Ovulation Pain

Cramping and pain is something that most women experience at some point in their life in relation to their menstrual cycle and is associated with the shedding of the uterus lining commonly known as your ‘period’. However, 1 in 3 women also experience pain during ovulation.

Ovulation pain sometimes known as mittelschmerz (translated from German is ‘middle pain’) and refers to the dull ache or pain that a women might feel midway through her menstrual cycle when the an egg/s reach maturity and are released from the ovary into the fallopian tube.

The exact cause for the pain is disputable and some women report the pain to last only a few hours while some report it lasting days, suggesting that the source of the pain could defer from women to women.

A women’s menstrual cycle is divided into roughly equal halves with the average menstrual cycle lasting approximately 28-30 days. Within the first 14-15 days known as the follicular phase a select number (this varies depending on the women and vary each month) of follicles housing an egg begin to mature and grow in anticipation of release. There is some thought that the tension caused due to the ovarian muscle contracting around the growing follicles may cause some pain. This theory would support some research that showed some women’s pain eased prior to actual ovulation when an egg/s were released into the fallopian tube.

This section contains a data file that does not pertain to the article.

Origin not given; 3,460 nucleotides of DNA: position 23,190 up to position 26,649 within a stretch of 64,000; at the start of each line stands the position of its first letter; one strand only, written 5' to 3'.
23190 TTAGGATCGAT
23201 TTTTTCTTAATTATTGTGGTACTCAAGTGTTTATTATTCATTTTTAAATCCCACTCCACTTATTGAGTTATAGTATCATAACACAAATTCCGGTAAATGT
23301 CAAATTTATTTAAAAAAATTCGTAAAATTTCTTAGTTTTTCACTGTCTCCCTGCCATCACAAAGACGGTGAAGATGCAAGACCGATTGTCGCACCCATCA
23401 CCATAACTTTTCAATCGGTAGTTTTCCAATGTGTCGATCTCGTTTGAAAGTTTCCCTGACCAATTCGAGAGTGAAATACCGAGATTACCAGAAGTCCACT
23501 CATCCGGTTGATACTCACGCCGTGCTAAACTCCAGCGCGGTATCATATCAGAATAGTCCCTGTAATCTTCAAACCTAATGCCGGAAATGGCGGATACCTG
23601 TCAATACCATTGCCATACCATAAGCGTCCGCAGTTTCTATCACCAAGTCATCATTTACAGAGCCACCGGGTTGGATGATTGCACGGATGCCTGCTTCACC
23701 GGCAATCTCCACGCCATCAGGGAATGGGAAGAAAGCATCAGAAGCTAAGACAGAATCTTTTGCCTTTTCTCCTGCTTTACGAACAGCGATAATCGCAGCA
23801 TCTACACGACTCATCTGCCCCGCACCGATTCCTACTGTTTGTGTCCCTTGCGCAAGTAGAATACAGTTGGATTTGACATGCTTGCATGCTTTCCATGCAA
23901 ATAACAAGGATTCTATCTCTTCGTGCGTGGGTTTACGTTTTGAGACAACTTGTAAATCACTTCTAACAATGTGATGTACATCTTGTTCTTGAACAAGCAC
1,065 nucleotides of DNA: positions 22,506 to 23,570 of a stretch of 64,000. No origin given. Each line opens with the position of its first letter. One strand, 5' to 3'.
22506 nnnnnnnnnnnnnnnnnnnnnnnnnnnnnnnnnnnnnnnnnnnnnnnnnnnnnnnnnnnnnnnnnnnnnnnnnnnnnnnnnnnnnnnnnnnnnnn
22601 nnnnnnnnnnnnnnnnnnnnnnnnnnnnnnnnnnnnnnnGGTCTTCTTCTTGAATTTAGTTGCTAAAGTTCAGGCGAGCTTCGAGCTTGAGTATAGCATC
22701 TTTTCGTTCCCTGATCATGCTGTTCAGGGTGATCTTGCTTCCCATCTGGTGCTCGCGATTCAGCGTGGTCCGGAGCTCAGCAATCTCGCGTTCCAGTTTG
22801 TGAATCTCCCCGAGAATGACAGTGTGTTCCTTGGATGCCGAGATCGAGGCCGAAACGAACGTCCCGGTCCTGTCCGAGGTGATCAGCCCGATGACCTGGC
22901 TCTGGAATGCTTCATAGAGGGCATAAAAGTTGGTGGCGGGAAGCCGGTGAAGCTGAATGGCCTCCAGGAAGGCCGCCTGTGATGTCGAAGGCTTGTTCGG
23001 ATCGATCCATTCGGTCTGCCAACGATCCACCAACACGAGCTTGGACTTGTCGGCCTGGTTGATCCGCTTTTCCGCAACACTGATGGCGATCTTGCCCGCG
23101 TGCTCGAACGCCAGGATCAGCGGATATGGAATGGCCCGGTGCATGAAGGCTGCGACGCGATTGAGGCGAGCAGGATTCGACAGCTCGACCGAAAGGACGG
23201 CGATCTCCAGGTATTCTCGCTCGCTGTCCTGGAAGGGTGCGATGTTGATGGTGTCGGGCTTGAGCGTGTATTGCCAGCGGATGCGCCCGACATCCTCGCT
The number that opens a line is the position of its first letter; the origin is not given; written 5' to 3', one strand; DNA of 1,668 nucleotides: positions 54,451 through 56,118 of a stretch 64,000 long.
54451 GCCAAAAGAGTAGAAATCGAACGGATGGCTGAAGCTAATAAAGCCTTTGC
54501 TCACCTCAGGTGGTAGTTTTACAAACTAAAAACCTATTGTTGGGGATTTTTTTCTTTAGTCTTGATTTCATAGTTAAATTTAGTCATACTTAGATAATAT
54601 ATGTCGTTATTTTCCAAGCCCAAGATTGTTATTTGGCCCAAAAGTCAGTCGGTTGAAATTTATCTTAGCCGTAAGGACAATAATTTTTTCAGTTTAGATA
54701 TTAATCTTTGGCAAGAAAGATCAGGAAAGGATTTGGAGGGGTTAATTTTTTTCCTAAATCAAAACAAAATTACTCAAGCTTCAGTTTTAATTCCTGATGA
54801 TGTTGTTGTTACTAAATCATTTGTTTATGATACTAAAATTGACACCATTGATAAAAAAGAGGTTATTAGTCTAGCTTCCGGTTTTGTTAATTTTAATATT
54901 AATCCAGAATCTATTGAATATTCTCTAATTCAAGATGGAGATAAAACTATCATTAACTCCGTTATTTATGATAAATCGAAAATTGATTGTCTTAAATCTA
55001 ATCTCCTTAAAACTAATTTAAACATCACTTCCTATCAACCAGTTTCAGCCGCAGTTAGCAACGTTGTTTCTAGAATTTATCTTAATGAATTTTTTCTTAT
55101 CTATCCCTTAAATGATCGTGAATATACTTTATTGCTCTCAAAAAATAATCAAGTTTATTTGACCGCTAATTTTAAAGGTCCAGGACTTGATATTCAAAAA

In some cases, women who report the pain to be more acute and short-lived may experience pain due to the release of a small amount of blood from the ruptured follicle when the egg is released. This blood may leak into the abdominal cavity and cause some irritation. In some cases, an ultrasound was able to detect the small amount of blood confirming this.

One amazing fact that not many people know (especially as many pictures don’t illustrate this correctly) is that the ovaries are not actually attached to the fallopian tubes and that when ovulation occurs the fallopian tube use its fimbriae (Latin for fringe) to sweep up the releasing egg from the ovary.

Women who are tracking their cycles and have regular one and are aware of when ovulation is approaching can sometimes easily detect the signs of ovulation. The pain is localised to one side of the abdomen which houses the maturing follicles and the subsequent egg which will be released that cycle. The pain will often alternate each side from month to month and can also be a good indicator of which ovary has released an egg.

There is no official treatment for ovulation pain and for most women it isn’t painful enough or long lasting to require a course of treatment, over the counter pain relief or a hot compress or bath should alleviate most of the pain and discomfort. If you find that none of the above provide enough relief then you should visit a your GP for further treatment and also could be a sign of something more serious.


By Ellie Dearden
Hypnobirthing Instructor with Born to Birth Company

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